Around this time each year, hundreds of seniors from multiple high schools in the area prepare for graduation: the culmination of years of studying and testing. From these groups of seniors, an even smaller number are given the prestigious title of valedictorian as recognition for being the very best academically among their classmates.
There is typically only one person chosen for each school, but that convention has been thrown on its head by Pitman High’s Class of 2017, which managed to produce not one but three valedictorians with overall GPAs of 4.54 — Daniel Dwight, Ashlynne Smith and Dylan Folkner.
“It’s amazing. It’s really an honor that we get to be valedictorians, and all tied together with two of my really good friends,” Smith said.
“We’ve all been pretty close since fourth grade, and I’ve always known they were smart people, but I never thought we’d all be valedictorians at the end of high school,” Dwight said. “It’s pretty special.”
The trio first met as classmates at Julien Elementary where they were part of the Gifted and Talented Education program. After a temporary split that saw Smith attend Medeiros Elementary, the three were reunited at Dutcher Middle School before enrolling at Pitman as freshmen.
“I’m really happy about it,” Folkner said of how things turned out. “Honestly, when I first started high school valedictorian wasn’t really my goal.”
As they settled into life as high schoolers, Dwight, Smith and Folkner branched out and became involved in clubs and athletics. Dwight played a couple seasons of soccer and basketball and ran track for four years while also being involved in Key Club and the student body as a student representative for Pitman. Smith played tennis and was a member of Key Club and Future Business Leaders of America. Folkner was also part of FBLA, as well as Game Club in addition to serving as an after-school tutor.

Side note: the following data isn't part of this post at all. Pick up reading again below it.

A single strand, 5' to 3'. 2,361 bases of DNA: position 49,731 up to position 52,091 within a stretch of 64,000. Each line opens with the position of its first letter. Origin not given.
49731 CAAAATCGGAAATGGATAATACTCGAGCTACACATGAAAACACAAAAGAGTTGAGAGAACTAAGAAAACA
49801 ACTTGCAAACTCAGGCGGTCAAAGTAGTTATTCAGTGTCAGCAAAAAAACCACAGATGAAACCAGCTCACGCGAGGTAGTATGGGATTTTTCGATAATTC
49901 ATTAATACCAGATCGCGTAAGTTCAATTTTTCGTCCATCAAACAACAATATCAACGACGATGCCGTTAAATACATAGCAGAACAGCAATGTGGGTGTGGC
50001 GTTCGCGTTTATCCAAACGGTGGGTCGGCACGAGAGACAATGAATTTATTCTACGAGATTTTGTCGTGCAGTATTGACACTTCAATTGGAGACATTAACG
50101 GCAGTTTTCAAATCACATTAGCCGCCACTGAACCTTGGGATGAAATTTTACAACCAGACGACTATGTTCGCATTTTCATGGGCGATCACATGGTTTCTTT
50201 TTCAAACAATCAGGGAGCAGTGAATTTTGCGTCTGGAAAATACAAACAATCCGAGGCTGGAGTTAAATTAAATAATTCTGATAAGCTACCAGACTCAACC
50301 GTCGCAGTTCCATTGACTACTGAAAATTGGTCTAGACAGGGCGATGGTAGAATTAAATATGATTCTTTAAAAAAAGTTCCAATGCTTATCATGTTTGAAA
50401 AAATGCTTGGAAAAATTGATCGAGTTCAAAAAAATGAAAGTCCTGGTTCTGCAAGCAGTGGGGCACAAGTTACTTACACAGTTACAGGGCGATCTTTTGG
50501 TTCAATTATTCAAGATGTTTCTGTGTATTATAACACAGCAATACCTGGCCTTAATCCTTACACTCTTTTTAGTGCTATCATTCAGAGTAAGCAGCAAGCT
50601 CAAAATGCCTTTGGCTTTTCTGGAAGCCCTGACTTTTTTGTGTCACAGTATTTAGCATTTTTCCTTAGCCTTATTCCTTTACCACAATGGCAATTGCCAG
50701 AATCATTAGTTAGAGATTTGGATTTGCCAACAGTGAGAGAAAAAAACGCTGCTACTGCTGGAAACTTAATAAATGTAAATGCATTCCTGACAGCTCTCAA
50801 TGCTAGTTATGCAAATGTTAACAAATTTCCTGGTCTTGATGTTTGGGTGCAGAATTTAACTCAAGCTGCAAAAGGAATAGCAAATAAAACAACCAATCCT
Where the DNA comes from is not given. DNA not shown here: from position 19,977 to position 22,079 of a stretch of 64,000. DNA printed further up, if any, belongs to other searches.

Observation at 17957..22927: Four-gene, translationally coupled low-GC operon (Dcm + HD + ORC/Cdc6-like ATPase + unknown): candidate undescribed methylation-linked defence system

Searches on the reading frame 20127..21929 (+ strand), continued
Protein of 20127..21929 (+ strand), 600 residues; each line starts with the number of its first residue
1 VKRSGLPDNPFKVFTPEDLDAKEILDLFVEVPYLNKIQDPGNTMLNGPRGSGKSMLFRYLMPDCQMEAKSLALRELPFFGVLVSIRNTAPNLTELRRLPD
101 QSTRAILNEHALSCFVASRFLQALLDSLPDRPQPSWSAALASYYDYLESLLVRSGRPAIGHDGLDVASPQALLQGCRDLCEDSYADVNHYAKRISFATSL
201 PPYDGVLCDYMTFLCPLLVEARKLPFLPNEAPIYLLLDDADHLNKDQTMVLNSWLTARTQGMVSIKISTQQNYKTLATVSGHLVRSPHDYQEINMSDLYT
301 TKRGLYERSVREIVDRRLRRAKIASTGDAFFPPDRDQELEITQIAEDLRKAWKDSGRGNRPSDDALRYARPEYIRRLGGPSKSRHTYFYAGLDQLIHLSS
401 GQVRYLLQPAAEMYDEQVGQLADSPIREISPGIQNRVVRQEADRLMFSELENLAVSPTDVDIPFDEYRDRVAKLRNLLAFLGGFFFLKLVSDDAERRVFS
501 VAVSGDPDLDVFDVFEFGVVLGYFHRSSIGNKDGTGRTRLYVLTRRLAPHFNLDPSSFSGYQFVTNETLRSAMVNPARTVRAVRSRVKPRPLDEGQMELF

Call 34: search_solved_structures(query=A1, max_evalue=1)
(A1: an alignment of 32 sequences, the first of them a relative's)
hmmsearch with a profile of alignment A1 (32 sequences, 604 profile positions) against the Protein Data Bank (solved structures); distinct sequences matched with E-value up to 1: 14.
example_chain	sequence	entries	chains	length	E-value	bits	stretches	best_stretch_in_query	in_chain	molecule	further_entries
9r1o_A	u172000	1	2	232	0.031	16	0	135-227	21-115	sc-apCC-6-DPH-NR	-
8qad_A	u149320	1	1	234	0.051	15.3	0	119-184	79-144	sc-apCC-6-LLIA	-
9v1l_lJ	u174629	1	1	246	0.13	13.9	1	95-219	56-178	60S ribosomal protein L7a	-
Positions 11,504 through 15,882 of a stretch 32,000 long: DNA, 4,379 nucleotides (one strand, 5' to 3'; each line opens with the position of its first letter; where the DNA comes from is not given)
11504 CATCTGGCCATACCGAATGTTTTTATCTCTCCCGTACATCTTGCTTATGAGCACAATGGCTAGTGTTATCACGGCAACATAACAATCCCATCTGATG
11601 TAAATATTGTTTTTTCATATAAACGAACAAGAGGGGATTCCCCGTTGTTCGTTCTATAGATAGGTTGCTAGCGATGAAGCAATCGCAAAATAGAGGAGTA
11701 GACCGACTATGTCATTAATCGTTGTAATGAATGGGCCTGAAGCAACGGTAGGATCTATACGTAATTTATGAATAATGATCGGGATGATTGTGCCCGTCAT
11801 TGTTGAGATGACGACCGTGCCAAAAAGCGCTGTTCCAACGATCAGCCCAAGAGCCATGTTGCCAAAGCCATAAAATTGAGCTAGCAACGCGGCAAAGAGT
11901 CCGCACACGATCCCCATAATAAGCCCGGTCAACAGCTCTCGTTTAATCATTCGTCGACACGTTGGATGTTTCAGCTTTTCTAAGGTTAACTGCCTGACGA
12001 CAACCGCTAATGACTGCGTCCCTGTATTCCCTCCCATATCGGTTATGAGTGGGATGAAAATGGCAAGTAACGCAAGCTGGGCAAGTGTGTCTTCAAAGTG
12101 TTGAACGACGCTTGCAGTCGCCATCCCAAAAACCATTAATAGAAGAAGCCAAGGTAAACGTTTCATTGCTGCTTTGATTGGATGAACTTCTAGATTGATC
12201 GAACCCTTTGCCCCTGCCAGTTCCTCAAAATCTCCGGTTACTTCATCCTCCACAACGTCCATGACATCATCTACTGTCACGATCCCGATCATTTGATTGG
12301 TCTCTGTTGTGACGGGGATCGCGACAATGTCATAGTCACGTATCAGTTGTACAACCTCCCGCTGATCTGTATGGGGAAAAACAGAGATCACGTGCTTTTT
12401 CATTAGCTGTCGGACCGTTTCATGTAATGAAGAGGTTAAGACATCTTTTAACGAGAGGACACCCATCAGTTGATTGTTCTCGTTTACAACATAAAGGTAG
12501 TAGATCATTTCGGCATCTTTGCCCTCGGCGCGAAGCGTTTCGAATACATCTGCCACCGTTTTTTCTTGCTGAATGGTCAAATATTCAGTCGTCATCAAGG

Despite their varied extracurricular activities, however, the three were consistently brought together by their advanced placement classes.
“We’d compare scores with each other, but we’d also help each other study and had different study groups together,” Smith said.
They grew up and studied together, often receiving the same grade in the same classes, but it wasn’t until their junior year that they realized they had a collective shot at becoming valedictorians.
When the proverbial prize was won and their three-way tie was made official it was time for their respective parents to celebrate.
“My dad heard and he was really excited. When my mom heard she almost started crying,” Folkner said.
“When my mom saw…she started screaming and clapping like, ‘Oh my gosh, you’re number one!’” Smith said.
“My parents were obviously proud, but they wanted to remind me to always remember my roots and stay humble,” Dwight said.
Now, a day away from graduation, it’s a waiting game to begin a new chapter in life as college students. Facing no pressure from giving speeches – the three opted not to audition for speaking roles during the ceremony – the primary thing concerning Smith and Folkner is their impending departure for UC Davis while Dwight is planning for his move to North Park University in Chicago, Illinois.
Smith will study civil engineering and business with hopes of running her own civil engineering firm; Folkner will study chemistry with the aim to earn his doctorate and work in the field of theoretical chemistry; and Dwight will study engineering and business at the same university his father and grandfather attended.